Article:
Composer Frederick Loewe and lyricist Alan Jay Lerner working together at a piano, circa 1950-1955. by the Forward

A ‘Lolita’ Musical Flopped 50 Years Ago. After #MeToo, Does It Have A Future?

Almost no one wanted to publish Vladimir Nabokov’s “Lolita.” After multiple rejections, the Russian writer finally managed to place the novel at Olympia Press, a publisher with a reputation for accepting borderline pornographic work, in 1955.

While many might have applied those terms to “Lolita,” the narrator of which, Humbert Humbert, is a pedophile, Nabokov won out. The book became a literary classic. And as such, it naturally became the source text for a failed musical.

In 1971 Alan Jay Lerner, the Tony and Oscar-winning librettist of “My Fair Lady” and “Camelot,” broke from his usual collaborator, Frederick Loewe, to work with film composer John Barry in adapting Nabokov’s infamous novel for the stage.

It turned out to be even more un-producible than the book was unpublishable.

After poorly-received tryouts in Philadelphia and Boston and several rewrites by Lerner, the musical “Lolita, My Love” closed before it had a chance to open on Broadway. But the show isn’t dead just yet. As The New York Times’ Louis Peitzman reports, the York Theater Company is about to revive it, albeit with some revisions by playwright Erik Haagensen pieced together from Lerner’s many drafts.

This revival is relatively low stakes. It’s not a full-scale production, but rather part of the York’s “Musicals in Mufti” reading series, organized to celebrate Lerner during his centenary year. But the team behind the reading is aware that a musical with a pedophilic lead is a tricky proposition, no matter how well regarded the novel on which it’s based may be.

“People have been afraid of it,” James Morgan, The York’s producing artistic director, told The Times. “I guess it’s possible that we could be picketed by hundreds of people, but I think anyone who sees it will realize that it’s not being done for the wrong reasons.”

But the York’s version of the show still inherits problems from Lerner’s scripts.

If you were to do an adaptation of ‘Lolita’ today, it wouldn’t look like this,” the reading’s director, Emily Maltby, told The Times. Haagensen’s revisions partially challenge Humbert’s delusions and justifications through the expanded character of his female therapist, Dr. Ray. In the novel, a fictional Dr. John Ray appears as the author of the foreword to Humbert’s account of his relationship with Lolita, the manuscript that makes up most of the novel; Lerner initially included the role in some drafts of the musical as a male. But despite this shift, the musical still focuses on Humbert rather than his adolescent victim. As in the boook, Lolita’s character appears to the audience primarily through the lens of her abuser’s gaze.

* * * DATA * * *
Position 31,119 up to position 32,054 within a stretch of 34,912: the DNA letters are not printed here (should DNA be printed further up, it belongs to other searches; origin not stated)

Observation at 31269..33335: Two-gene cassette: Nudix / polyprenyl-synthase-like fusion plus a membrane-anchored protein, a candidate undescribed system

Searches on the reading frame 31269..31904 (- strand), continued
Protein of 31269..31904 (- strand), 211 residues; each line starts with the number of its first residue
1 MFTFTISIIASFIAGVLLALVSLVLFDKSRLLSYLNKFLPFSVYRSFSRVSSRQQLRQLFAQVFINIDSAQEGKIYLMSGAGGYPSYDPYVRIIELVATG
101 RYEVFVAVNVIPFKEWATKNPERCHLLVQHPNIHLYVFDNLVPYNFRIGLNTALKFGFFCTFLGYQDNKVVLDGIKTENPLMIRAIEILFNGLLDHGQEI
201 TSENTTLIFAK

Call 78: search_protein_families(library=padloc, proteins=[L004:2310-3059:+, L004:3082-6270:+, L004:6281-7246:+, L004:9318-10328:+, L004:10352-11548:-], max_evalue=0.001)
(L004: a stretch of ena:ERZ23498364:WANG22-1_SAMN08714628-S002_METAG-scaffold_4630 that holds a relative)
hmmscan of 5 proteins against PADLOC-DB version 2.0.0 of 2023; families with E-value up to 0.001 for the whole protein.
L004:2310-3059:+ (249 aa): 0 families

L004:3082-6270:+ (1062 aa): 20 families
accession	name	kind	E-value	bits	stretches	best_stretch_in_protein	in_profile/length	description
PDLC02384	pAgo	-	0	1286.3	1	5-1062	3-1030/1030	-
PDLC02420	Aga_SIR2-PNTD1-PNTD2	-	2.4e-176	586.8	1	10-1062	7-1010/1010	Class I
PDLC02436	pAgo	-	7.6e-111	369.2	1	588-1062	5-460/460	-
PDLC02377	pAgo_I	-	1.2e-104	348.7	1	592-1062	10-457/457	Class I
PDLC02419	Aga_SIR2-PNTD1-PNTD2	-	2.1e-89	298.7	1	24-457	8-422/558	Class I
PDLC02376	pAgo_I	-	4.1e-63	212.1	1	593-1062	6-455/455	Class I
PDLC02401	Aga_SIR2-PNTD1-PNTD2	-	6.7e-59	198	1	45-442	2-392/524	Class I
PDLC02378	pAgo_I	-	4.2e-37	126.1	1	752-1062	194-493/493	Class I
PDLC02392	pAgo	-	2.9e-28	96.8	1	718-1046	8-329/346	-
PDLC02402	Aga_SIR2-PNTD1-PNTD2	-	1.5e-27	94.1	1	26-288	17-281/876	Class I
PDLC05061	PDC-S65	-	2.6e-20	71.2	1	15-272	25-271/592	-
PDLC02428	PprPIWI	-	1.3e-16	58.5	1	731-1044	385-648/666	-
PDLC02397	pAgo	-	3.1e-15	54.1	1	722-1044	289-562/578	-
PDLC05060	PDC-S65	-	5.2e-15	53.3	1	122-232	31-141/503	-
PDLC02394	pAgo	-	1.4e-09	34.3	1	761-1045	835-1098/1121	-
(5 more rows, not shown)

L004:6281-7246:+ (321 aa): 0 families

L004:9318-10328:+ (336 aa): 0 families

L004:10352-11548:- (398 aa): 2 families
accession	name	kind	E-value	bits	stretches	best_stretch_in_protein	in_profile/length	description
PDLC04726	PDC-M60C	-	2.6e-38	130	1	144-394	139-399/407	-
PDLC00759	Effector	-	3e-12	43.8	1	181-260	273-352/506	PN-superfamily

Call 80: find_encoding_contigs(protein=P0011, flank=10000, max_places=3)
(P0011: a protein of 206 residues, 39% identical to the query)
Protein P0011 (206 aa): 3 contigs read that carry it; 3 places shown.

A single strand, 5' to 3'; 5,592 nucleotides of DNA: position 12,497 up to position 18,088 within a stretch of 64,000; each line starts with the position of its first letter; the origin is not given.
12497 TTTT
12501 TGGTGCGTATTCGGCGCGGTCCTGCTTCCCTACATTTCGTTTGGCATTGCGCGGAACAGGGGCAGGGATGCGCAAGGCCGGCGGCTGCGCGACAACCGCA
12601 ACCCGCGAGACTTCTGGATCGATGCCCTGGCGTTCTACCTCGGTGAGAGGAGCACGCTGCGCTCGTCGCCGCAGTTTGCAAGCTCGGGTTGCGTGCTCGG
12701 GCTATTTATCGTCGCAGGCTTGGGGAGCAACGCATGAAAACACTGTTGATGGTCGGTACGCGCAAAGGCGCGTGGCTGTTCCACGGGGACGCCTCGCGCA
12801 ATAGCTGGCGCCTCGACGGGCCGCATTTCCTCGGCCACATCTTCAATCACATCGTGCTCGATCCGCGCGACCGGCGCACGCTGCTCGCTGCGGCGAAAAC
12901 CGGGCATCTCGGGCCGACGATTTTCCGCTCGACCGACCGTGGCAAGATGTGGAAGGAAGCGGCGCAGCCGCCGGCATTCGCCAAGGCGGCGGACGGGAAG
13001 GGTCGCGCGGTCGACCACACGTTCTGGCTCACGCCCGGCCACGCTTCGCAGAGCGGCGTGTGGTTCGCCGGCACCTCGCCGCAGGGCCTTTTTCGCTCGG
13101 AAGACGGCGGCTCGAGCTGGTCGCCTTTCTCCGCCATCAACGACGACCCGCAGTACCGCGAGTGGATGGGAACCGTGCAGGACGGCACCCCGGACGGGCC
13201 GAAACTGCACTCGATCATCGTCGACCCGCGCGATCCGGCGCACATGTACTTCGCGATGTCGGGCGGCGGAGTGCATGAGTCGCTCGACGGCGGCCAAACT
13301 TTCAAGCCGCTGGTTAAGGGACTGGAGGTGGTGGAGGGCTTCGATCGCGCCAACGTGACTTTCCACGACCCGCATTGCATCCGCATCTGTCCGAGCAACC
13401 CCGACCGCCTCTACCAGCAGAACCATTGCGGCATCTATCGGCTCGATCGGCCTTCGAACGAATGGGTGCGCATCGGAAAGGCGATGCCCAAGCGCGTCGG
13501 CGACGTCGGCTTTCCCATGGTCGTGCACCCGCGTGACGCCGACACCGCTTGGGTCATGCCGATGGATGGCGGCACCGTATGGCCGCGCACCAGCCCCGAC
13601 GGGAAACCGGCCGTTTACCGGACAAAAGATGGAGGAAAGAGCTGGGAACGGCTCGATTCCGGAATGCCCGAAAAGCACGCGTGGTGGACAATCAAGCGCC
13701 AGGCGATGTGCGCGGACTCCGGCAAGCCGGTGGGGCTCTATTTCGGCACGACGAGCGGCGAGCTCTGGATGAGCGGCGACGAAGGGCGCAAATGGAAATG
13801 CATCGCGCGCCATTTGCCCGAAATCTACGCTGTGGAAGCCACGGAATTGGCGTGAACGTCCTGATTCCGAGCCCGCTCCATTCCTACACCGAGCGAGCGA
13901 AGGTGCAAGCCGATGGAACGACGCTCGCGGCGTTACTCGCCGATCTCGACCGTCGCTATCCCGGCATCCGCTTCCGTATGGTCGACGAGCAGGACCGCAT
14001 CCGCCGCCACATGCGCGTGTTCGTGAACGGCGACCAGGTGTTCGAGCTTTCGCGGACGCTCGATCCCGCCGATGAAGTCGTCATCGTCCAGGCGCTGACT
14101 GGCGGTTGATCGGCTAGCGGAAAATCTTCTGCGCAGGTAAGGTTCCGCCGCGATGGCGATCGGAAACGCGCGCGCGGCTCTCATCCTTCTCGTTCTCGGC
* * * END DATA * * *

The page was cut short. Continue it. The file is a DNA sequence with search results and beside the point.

That doesn’t mean that Lolita, played in the York’s production by Caitlin Cohn — an actress in her mid-20s, where the character is 12 years old — has a minor role in the show.

“You really do end up hearing her own voice,” Cohn told The Times. “Audiences should hopefully feel very empowered by that — that even though this man tore apart her life, he didn’t tear apart everything that she is and will be.”

While “Lolita, My Love” has had a low profile since it flopped nearly half a century ago — its only extant recording is a bootleg tape from the Boston run — Lerner continued refining the book after the show’s final bow. Haagensen used two scripts Lerner wrote during that time in assembling a version of the musical that puts more emphasis on Lolita’s suffering and Humbert’s responsibility for it.

“There is something very poignant and important about holding this character accountable for his actions and not just presenting the story as a series of events that happen between this man and this young girl,” Maltby told The Times.

PJ Grisar is the Forward’s culture intern. He can be reached at grisar@forward.com

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A ‘Lolita’ Musical Flopped 50 Years Ago. After #MeToo, Does It Have A Future?

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